New polling: strong support for Norwegian’s planned new transatlantic flights from Cork Airport

2 June 2016
By Bryan Smyth
bryan@TheCork.ie

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There is strong public support for Norwegian’s plans for low-cost transatlantic flights from Cork Airport, new polling released today has revealed.

Norwegian last year announced plans for low-cost flights from Cork Airport to Boston in 2016, followed by New York in 2017. The airline is also looking at further transatlantic flights from Shannon Airport in the future. Norwegian hopes to start transatlantic flights from Cork Airport later this year, once the U.S Department of Transportation has awarded a foreign carrier permit to the airline’s Irish-based subsidiary Norwegian Air International.

In new polling carried out by leading Irish research company Red C, a nationally representative sample of 1,004 adults aged 18+ across the Republic of Ireland were asked about their views on the planned new flights. The polling sample also included approximately 280 Munster residents.

Results from the Munster residents polled reveal that:

– 58% said they were aware of Norwegian’s plans for new US flights from Cork and Shannon

– 96% felt that it was important to have US routes from Cork and Shannon Airports

– 89% felt that a low-cost offering on transatlantic routes is needed in the Irish market

– More than three-quarters (82%) of Munster residents said that, if they were to fly to Boston or New York in the next 12 months, they would use Norwegian’s proposed services from Cork

The polling results across the broader nation-wide sample of 1,004 adults also revealed strong support throughout Ireland for the planned new flights. Results from the nation-wide polling across the Republic of Ireland reveal that:

– 86% felt that it was important to have US routes from Cork and Shannon airports, with 64% agreeing strongly

– 86% felt that a low-cost offering on transatlantic routes is needed in the Irish market, with 68% agreeing strongly

– More than half (56%) of all Irish residents polled said that, if they were to fly to Boston or New York in the next 12 months, they would use Norwegian’s planned services from Cork or Shannon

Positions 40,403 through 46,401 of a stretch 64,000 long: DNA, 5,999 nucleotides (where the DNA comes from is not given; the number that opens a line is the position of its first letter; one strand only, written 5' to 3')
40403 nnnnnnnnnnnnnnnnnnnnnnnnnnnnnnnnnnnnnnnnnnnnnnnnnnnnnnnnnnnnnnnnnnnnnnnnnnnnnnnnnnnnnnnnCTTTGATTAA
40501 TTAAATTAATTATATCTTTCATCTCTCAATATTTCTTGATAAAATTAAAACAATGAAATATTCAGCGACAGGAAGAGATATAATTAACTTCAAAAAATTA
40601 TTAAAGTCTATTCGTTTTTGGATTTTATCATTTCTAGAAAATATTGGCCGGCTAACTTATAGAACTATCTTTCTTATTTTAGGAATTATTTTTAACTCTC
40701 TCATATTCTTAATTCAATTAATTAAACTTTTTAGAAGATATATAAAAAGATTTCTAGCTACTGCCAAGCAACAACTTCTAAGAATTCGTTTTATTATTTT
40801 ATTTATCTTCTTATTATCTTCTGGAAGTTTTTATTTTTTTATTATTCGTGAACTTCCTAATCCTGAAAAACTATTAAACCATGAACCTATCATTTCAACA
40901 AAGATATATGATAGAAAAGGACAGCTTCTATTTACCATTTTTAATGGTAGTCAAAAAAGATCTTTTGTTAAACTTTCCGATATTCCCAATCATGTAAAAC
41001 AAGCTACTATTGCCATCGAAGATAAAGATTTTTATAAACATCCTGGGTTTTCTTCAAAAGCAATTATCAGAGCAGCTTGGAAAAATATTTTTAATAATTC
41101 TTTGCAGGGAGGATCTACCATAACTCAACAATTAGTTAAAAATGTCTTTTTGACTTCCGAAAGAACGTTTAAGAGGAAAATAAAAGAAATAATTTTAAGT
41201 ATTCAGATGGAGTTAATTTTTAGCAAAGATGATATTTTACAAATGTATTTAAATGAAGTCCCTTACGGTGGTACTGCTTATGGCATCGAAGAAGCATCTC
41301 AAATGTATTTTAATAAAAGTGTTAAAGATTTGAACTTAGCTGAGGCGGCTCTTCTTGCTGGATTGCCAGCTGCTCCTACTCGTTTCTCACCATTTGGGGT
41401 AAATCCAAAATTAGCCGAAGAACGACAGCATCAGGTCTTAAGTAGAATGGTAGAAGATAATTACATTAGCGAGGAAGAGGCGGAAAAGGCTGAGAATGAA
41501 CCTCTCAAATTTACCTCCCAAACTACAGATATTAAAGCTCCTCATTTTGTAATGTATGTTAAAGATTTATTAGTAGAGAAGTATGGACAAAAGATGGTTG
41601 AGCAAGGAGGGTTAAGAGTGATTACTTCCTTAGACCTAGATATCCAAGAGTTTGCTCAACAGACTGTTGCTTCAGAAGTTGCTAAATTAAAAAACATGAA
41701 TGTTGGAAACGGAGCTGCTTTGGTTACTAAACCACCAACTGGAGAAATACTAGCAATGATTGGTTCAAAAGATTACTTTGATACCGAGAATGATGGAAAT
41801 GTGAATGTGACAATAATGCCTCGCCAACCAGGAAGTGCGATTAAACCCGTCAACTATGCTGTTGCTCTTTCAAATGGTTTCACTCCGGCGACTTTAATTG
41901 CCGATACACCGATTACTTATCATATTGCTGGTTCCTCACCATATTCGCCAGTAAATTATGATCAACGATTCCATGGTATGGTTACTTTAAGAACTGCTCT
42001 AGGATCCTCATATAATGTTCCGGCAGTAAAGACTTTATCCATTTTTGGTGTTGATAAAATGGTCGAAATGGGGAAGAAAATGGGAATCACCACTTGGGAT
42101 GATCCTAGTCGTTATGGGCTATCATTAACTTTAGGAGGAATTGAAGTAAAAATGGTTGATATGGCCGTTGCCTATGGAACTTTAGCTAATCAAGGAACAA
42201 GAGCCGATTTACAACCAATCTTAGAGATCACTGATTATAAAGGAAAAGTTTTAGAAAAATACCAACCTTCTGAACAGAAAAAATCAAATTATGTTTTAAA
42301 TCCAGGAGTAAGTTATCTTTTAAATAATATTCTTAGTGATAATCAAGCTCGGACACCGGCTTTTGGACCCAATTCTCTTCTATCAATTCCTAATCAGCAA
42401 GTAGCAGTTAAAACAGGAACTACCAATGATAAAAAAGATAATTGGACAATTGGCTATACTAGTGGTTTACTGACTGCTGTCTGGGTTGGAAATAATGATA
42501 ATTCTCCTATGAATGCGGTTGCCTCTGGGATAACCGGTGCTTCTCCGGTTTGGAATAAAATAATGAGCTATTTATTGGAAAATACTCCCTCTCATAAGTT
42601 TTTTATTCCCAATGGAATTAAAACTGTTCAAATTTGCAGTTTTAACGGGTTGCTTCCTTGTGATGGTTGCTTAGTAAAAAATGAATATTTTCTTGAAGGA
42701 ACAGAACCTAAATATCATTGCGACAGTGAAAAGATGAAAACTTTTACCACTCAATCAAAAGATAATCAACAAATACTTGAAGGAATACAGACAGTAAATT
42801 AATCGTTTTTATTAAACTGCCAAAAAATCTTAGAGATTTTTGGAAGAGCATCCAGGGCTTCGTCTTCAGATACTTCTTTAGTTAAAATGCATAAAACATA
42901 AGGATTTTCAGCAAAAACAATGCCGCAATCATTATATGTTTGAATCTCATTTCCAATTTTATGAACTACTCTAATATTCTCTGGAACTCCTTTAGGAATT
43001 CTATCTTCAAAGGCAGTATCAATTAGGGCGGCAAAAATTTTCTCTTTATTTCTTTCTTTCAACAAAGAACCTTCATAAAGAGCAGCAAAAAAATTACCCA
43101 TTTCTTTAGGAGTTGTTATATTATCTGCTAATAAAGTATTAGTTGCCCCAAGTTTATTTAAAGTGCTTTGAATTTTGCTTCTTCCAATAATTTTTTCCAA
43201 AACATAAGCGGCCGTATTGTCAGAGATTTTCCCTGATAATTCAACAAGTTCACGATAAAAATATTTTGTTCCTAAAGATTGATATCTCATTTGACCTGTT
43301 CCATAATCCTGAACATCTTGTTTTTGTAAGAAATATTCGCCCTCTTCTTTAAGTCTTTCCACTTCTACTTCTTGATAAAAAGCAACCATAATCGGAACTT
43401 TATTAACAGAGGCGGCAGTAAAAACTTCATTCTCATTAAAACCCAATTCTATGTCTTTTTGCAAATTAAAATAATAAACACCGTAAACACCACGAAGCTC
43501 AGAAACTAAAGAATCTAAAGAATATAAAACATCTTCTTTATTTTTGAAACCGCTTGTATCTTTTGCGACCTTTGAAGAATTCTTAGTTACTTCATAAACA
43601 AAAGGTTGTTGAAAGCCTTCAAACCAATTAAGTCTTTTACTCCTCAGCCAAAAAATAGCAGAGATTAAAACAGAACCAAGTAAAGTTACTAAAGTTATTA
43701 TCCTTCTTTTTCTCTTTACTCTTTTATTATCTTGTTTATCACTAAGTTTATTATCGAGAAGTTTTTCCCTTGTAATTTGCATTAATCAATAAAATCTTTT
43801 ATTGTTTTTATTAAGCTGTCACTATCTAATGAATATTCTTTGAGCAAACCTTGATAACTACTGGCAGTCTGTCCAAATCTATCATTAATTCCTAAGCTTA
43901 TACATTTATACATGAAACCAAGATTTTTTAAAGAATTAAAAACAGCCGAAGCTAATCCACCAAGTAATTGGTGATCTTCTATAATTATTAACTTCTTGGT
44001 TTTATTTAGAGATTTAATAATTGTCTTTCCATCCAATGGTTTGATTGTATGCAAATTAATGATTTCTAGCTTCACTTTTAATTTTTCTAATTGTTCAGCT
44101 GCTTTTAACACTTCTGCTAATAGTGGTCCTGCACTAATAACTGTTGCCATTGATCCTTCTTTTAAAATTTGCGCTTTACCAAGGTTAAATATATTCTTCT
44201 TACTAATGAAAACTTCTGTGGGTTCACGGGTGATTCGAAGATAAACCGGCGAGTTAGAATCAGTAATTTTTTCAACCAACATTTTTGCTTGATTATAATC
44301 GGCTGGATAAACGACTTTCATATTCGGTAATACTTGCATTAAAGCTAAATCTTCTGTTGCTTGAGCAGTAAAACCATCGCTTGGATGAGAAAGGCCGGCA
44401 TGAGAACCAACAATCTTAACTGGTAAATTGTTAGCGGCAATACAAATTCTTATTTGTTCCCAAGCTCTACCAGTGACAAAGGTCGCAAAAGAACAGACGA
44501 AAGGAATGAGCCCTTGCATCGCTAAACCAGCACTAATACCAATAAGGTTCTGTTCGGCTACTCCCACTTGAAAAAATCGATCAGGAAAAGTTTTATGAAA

Norwegian CEO Bjorn Kjos said: “Our plans for low-cost transatlantic flights from Cork have already received widespread support from the Irish Government, aviation authorities, airports and travel groups – this new polling now reveals that the new flights also have broad public support, with passengers keen to benefit from affordable, direct new routes.

“As we await a final decision from the U.S. authorities, this polling is a timely reminder that the views and needs of passengers should be put first. We are confident the U.S. Department of Transportation will approve Norwegian Air International’s application, creating new jobs, more competition and affordable fares to consumers on both sides of the Atlantic.”

Niall MacCarthy, Managing Director at Cork Airport said: “The research carried out by Norwegian reinforces our long held view that transatlantic services will be a hugely positive asset to our route network at Cork Airport and there is a strong demand for these to start as soon as possible. Low cost transatlantic services from Cork will shake up the Irish marketplace and increase the choice, options and competition for consumers on both sides of the Atlantic.

“These new transatlantic services have been a long time coming and we’ve been working tirelessly with Norwegian as well as key stakeholders in Ireland, Europe and the U.S. to get the necessary U.S. Department of Transportation approval. We’d urge the U.S. authorities to make a positive announcement as soon as possible so these historic services to Boston and New York can finally become a reality.”

Technical details

RED C interviewed a randomly selected and representative sample of 1,004 adults aged 18+ in the Republic of Ireland between the 23rd and 26th May 2016. Quotas were set and data weighted by age, gender, social class and region, based on the latest CSO projection to ensure the final sample is nationally representative of adults aged 18+ in the Republic of Ireland. The margin of error on the results is +/- 3%.

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